OE       CATEGORIES_TAB       CATEGORY_ID          object table
IX       ORDERS_QUEUETABLE    EXCEPTION_QSCHEMA    AQ queue table
IX       ORDERS_QUEUETABLE    EXCEPTION_QUEUE      AQ queue table
OE       WAREHOUSES           WH_GEO_LOCATION      ADT column
OE       ACTION_TABLE         DATE_ACTIONED        object table
OE       LINEITEM_TABLE       DESCRIPTION          object table
PM       ONLINE_MEDIA         PRODUCT_THUMBNAIL    ADT column
.
.
.

To avoid apply errors, configure the apply process rule sets to ensure that the apply process does not try to apply changes to an unsupported database object, such as an object table. To avoid apply errors while applying changes to relational tables, you have the following options:

  • Configure the apply process rule sets to ensure that the apply process does not try to apply changes to a table that contains one or more unsupported columns.

  • Configure rule-based transformations to exclude columns that are not supported by apply processes.

  • Configure DML handlers to exclude columns that are not supported by apply processes.

Listing Columns That Have Become Compatible With Apply Processes Recently

The query in this section displays the following information about database objects and columns that have become compatible with apply processes in a recent release of Oracle Database:

  • The object owner

  • The object name

  • The column name

  • The reason why the object was not compatible with apply processes in previous releases of Oracle Database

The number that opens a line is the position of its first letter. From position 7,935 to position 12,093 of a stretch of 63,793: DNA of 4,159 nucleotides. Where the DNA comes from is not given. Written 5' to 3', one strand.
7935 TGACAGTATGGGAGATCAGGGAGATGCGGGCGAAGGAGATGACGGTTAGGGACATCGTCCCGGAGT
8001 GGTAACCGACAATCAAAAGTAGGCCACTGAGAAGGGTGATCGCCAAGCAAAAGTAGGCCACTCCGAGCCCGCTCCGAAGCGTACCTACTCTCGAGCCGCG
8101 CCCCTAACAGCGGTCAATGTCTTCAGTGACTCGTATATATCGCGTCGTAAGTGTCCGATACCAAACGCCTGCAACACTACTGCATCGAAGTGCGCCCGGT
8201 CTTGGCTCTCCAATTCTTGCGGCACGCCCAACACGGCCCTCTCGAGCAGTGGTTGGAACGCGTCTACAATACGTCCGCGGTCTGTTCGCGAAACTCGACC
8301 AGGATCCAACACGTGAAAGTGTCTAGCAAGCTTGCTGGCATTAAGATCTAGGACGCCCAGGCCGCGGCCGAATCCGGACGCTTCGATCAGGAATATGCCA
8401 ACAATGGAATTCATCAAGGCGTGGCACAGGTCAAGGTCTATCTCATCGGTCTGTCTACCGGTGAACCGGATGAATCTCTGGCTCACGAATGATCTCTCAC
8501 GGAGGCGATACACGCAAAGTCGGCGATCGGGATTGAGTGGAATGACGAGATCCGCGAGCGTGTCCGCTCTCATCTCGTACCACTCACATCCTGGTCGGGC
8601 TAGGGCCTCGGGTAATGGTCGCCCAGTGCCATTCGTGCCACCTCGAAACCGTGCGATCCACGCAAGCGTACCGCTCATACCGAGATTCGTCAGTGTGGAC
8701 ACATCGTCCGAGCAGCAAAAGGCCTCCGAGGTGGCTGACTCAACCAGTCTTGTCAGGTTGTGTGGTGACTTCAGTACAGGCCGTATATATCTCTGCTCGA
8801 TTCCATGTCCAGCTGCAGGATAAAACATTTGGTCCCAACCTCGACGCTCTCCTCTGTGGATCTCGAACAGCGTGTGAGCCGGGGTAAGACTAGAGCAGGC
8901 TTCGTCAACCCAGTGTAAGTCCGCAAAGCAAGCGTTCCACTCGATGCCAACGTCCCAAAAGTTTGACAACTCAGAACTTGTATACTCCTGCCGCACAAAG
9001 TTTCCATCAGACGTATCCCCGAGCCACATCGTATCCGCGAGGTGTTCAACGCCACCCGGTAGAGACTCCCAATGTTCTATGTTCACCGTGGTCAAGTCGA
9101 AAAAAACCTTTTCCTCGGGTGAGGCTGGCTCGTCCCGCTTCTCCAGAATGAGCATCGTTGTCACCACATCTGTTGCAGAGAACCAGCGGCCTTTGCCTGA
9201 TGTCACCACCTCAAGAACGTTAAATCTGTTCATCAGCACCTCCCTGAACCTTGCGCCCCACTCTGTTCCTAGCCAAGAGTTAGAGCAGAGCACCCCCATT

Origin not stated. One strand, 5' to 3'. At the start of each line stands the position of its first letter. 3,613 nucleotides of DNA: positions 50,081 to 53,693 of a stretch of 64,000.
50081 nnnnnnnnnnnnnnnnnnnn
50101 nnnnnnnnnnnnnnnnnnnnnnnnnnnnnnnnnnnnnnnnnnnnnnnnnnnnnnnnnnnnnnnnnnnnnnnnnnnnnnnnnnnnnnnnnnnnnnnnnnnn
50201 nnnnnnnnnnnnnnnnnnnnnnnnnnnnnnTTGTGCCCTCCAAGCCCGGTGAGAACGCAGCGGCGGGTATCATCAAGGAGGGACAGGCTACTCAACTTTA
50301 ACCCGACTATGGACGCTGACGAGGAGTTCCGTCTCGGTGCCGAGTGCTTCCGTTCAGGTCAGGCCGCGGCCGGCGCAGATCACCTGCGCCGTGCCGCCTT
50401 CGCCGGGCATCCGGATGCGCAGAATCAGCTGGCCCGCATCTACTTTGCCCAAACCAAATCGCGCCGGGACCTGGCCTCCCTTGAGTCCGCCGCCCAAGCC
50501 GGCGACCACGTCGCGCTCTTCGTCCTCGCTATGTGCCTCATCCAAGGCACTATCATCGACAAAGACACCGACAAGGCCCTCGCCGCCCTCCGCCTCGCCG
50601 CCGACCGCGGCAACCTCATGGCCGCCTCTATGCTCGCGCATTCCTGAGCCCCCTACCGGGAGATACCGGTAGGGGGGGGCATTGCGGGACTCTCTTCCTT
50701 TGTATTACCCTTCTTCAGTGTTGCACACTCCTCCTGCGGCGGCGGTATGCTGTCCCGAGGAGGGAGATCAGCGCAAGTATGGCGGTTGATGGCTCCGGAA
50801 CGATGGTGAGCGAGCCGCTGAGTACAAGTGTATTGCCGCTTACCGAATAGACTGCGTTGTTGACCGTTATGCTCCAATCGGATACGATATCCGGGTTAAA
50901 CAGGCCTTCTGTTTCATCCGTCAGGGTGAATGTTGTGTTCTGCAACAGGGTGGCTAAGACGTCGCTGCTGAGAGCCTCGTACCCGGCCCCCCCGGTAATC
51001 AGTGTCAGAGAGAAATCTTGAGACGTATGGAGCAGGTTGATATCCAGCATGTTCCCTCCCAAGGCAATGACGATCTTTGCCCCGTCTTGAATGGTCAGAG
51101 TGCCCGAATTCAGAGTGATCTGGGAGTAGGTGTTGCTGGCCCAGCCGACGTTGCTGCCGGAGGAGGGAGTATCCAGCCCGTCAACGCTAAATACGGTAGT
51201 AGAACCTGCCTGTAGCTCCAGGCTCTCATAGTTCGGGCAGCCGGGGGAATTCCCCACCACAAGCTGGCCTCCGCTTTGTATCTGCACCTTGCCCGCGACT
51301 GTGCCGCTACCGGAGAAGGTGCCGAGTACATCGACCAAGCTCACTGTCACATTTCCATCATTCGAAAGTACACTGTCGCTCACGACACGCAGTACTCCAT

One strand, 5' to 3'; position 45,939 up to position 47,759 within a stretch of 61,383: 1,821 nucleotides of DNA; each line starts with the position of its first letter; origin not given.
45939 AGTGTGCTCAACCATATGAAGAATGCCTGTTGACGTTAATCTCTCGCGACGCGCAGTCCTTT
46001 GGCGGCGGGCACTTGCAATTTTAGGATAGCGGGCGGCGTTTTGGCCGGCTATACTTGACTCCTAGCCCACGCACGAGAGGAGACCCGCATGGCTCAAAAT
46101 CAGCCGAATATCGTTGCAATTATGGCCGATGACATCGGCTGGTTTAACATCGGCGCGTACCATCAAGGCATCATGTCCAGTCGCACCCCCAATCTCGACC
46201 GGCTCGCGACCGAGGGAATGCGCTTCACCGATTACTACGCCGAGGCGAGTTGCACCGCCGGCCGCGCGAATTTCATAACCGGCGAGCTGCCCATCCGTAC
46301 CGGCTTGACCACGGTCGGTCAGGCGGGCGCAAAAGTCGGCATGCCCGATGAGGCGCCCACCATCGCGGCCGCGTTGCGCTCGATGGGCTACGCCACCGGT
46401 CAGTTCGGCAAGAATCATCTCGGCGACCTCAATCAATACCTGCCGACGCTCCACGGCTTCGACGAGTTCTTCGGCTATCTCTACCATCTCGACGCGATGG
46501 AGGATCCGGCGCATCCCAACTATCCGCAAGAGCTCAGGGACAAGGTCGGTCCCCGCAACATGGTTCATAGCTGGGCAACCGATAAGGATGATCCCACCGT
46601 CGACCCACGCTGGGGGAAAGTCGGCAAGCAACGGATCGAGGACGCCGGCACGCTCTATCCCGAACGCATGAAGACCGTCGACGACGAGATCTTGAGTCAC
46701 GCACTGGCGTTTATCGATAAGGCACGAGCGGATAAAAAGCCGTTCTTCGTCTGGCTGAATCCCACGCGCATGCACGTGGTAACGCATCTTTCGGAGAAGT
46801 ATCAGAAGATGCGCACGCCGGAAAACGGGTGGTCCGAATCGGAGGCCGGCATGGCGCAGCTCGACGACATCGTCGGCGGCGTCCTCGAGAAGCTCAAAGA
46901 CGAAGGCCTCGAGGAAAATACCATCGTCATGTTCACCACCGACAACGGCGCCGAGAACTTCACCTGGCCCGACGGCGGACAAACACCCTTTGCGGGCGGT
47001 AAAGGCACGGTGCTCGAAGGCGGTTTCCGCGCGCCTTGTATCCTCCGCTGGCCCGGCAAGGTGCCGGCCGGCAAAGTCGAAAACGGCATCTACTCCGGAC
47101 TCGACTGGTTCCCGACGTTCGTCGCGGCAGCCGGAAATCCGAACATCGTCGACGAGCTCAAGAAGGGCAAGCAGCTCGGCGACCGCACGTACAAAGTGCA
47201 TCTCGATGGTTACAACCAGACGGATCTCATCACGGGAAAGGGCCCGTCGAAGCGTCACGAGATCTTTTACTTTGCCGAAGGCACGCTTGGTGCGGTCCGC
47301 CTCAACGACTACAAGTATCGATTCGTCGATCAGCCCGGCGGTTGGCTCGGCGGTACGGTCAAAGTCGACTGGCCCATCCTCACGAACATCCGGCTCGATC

• The Oracle Database release in which the object became compatible with apply processes

Run the following query to display this information for the local database:

COLUMN OWNER HEADING 'Object|Owner' FORMAT A8
COLUMN TABLE_NAME HEADING 'Object Name' FORMAT A15
COLUMN COLUMN_NAME HEADING 'Column Name' FORMAT A15
COLUMN APPLY_VERSION HEADING 'Apply|Process|Vesion' FORMAT 99.9
COLUMN APPLY_REASON HEADING 'Apply|Process Reason' FORMAT A25
 
SELECT OWNER,
       TABLE_NAME,
       COLUMN_NAME,
       APPLY_VERSION,
       APPLY_REASON
 FROM DBA_STREAMS_COLUMNS
 WHERE APPLY_VERSION > 10;

When a query on the DBA_STREAMS_COLUMNS view returns a non-NULL value for APPLY_VERSION, it means that apply processes support the column. The WHERE clause in the query ensures that the query only returns columns that are supported by apply processes. This query returns the columns that have become supported by apply processes in Oracle Database 10g Release 1 and later.